Like the other Roy Grace titles, this is a very readable novel, with some exciting sequences and a good level of tension. There are, alas, some serious flaws, both with the series as a whole and with this book in particular. In this case, the main complaint is its improbability. The 'villain' apparently possesses superhuman powers that make Superman himself seem inadequate. There is nothing this man cannot do, no career he hasn't worked at long enough to become expert in every skill he requires to take a horrible revenge on the girlfriend who dumped him. I know all fiction requires the reader to suspend belief to a certain extent, but this is taking liberties. So, too, is writing what appears to be an account of Roy's wedding, only to inform the bemused reader that it was all a dream (has Peter James been watching old Dallas re-runs?). This, of course, means that we have to go through the whole thing again several chapters later, with the added irritation of the implication that it was a premonition, not a dream. Fortunately this comes to nothing, but we could do without it. In fact the whole wedding thing is altogether too much. There has always been a Mills & Boon-like sickliness to the Roy and Cleo romance, but here it hits new heights (or plumbs new depths). We get far too much inane dialogue as Roy and Cleo frequently and repetitively declare how much they love and fancy one another. Throw in a few cringe-making sex scenes and wait for the nausea. The problem with this romance is that Cleo is just so, so perfect. She never moans, never loses her temper, is sympathetic and loving under every trying circumstance, even when Roy postpones the honeymoon at the last minute (yeah, right!). It's almost as if she is being presented as a role model, the ideal woman against whom the other female characters are judged and found wanting.
And that leads on to what is becoming a major flaw in this series - Peter James's attitude to women. Apart from the saintly Cleo they are all either thick, obnoxious, inadequate or depraved. Here, firmly in the first category we have the heroine, the ridiculously-named Red. Here we have someone who is being stalked by a homicidal maniac with superhuman powers who wants to kill her. She is so terrified that she has a direct line to the cop shop, yet she refuses to take their advice because she doesn't want the villain to stop her living her life as usual (er, I'd say he'd already done that, Red). At the point where she escapes from his clutches then insists on returning to the place where she is most vulnerable, I had to put the book down until my blood pressure levels returned to normal. It's very difficult to feel much sympathy for someone so stupid.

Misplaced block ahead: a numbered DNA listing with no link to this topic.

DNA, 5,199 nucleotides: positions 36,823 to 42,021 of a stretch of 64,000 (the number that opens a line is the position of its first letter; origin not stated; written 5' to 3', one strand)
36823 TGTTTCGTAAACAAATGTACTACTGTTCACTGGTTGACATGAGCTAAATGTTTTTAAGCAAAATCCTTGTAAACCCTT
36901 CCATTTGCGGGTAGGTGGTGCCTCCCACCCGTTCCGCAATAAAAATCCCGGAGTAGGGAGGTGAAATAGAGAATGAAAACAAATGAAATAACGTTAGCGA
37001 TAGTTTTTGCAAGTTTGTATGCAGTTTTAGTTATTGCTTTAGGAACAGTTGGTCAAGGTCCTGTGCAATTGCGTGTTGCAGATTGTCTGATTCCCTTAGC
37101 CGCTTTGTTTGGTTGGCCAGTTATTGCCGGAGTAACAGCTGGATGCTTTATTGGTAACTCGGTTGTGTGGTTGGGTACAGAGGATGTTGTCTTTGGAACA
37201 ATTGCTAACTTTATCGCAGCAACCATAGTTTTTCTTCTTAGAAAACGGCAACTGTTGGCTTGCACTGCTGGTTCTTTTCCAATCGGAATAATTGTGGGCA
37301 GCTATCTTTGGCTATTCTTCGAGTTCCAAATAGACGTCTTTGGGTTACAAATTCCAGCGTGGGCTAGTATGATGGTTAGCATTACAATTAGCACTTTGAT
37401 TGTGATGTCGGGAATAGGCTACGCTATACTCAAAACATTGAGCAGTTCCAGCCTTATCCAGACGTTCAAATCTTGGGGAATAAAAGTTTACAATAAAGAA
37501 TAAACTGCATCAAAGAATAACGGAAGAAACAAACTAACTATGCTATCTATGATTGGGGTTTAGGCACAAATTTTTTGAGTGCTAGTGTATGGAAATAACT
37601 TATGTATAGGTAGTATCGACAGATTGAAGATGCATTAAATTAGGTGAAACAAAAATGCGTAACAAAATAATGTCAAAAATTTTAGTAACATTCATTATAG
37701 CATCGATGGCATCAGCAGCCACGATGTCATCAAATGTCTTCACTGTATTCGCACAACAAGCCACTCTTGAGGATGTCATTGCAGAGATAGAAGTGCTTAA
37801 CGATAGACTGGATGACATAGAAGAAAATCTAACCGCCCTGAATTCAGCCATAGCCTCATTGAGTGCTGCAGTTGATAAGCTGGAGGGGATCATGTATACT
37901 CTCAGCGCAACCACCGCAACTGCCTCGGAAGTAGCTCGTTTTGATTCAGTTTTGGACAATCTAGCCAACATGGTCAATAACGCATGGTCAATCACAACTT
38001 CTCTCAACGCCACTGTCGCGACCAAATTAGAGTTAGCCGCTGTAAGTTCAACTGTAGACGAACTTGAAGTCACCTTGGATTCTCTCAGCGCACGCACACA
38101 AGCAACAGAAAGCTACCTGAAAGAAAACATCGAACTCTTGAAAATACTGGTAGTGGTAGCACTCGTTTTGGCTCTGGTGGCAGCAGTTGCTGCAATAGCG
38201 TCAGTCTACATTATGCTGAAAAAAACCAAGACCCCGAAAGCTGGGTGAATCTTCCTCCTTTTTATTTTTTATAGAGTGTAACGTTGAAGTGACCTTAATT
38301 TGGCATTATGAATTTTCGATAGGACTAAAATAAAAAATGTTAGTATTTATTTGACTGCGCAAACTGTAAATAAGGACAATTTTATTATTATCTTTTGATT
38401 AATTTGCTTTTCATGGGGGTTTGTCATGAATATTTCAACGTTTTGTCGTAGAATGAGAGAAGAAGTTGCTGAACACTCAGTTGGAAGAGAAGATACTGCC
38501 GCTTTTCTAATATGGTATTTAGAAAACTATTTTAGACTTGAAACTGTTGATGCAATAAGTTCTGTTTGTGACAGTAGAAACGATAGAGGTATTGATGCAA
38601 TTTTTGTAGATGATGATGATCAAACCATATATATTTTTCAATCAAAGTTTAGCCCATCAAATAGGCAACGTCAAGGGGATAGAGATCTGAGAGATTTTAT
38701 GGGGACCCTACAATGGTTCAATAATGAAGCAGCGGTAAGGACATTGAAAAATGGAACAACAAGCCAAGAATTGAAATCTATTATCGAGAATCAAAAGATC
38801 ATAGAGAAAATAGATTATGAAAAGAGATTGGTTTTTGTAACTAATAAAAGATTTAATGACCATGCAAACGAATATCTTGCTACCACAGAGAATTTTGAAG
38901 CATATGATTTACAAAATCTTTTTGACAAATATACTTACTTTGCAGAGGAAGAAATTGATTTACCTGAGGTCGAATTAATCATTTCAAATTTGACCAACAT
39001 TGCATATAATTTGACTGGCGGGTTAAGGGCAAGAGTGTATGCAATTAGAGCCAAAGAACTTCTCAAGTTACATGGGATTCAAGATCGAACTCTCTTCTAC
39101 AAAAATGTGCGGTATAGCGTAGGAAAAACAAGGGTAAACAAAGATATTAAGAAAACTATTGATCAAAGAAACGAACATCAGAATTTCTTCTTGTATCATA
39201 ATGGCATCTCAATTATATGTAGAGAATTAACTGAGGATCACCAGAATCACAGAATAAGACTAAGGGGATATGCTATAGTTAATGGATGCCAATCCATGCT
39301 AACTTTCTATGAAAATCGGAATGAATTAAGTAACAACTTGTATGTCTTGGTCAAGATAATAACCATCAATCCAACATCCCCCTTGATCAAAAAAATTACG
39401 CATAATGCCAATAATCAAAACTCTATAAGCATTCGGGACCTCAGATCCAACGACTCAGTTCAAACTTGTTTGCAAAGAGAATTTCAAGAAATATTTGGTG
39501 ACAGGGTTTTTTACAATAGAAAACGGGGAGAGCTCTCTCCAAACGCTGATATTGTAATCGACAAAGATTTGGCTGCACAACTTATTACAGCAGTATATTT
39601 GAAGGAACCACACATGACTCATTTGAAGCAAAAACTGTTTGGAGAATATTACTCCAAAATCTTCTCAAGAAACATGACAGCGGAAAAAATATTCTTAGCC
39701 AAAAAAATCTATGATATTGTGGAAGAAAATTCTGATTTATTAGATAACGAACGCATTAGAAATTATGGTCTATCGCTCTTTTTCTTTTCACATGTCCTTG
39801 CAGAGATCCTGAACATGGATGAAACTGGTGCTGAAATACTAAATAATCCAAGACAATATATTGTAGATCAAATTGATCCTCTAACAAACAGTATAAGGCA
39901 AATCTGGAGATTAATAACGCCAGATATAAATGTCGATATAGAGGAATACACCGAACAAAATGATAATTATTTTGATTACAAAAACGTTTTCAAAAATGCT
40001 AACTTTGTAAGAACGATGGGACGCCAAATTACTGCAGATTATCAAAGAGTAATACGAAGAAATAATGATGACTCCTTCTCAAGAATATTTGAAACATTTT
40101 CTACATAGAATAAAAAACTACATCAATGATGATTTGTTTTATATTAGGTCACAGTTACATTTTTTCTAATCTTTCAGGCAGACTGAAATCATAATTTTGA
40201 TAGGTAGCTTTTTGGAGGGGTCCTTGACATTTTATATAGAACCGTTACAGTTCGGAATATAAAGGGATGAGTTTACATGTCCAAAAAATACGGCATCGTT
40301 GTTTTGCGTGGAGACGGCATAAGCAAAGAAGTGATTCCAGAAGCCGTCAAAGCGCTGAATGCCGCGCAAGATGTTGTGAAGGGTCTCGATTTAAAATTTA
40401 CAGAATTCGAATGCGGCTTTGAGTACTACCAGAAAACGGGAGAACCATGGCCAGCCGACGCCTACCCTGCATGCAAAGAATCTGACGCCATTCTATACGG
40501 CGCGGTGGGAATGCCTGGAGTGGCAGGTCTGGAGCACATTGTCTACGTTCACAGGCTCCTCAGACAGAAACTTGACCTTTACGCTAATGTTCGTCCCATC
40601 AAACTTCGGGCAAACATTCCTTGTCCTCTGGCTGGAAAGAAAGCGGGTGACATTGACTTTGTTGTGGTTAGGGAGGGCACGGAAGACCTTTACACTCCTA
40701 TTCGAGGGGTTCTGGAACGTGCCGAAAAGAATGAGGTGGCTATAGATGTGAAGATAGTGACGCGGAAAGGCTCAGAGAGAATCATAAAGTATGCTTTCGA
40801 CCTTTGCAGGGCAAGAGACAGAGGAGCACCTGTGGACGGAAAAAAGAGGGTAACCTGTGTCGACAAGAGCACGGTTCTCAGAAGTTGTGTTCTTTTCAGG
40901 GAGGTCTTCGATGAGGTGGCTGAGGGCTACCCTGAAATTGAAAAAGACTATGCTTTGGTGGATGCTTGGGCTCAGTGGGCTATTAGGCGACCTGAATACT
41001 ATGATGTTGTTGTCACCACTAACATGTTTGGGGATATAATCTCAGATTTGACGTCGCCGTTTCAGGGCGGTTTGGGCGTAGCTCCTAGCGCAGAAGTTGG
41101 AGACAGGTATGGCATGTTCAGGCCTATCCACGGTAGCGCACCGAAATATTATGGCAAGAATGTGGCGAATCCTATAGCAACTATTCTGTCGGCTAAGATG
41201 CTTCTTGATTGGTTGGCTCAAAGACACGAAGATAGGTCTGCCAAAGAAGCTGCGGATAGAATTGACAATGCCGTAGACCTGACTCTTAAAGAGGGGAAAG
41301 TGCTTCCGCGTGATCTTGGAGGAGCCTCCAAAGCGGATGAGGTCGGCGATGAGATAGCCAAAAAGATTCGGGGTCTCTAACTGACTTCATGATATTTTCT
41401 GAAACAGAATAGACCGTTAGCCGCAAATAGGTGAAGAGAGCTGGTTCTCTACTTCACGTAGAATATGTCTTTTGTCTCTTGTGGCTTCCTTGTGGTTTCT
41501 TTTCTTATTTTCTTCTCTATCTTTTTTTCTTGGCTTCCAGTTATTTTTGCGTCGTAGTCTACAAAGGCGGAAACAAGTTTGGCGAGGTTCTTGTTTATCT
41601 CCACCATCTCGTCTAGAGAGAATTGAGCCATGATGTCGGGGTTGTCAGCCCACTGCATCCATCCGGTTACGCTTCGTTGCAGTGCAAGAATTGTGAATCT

Then we have Roy's missing wife, Sandy. She has been appearing and disappearing from this series like the Cheshire cat from the start, threatening all sorts of nastiness then doing nothing, and has become a major irritant. As a example of irrationality and inadequacy she has no equal. Having cruelly walked out on Roy without a word, she no sooner discovers that he has had her declared dead and plans to marry someone else than she suddenly decides that she is passionately in love with him and wants him back. From being a work-obsessed bore whom she can't face living with another moment, he becomes the most wonderful man in the world, the most caring, the most considerate, the best lover.... Oh make up your mind! Without giving too much away, the end implies that we may be rid of her. Not a moment too soon. Meanwhile, James's gratuitous over-use of the word 'bitch' is becoming seriously annoying, to the point of offence. Look, if you must keep using disparaging terms for women, there are plenty more available. Let's have a bit of variety. Buy a thesaurus.
I know this is a critical review, but there are good things in here, too, so I won't give up on the series just yet. After all, if we really have seen the last of Sandy, it opens up the prospect of all sorts of new complications in Roy's life, one in particular which should test Cleo's saintliness to the limit. Bring it on!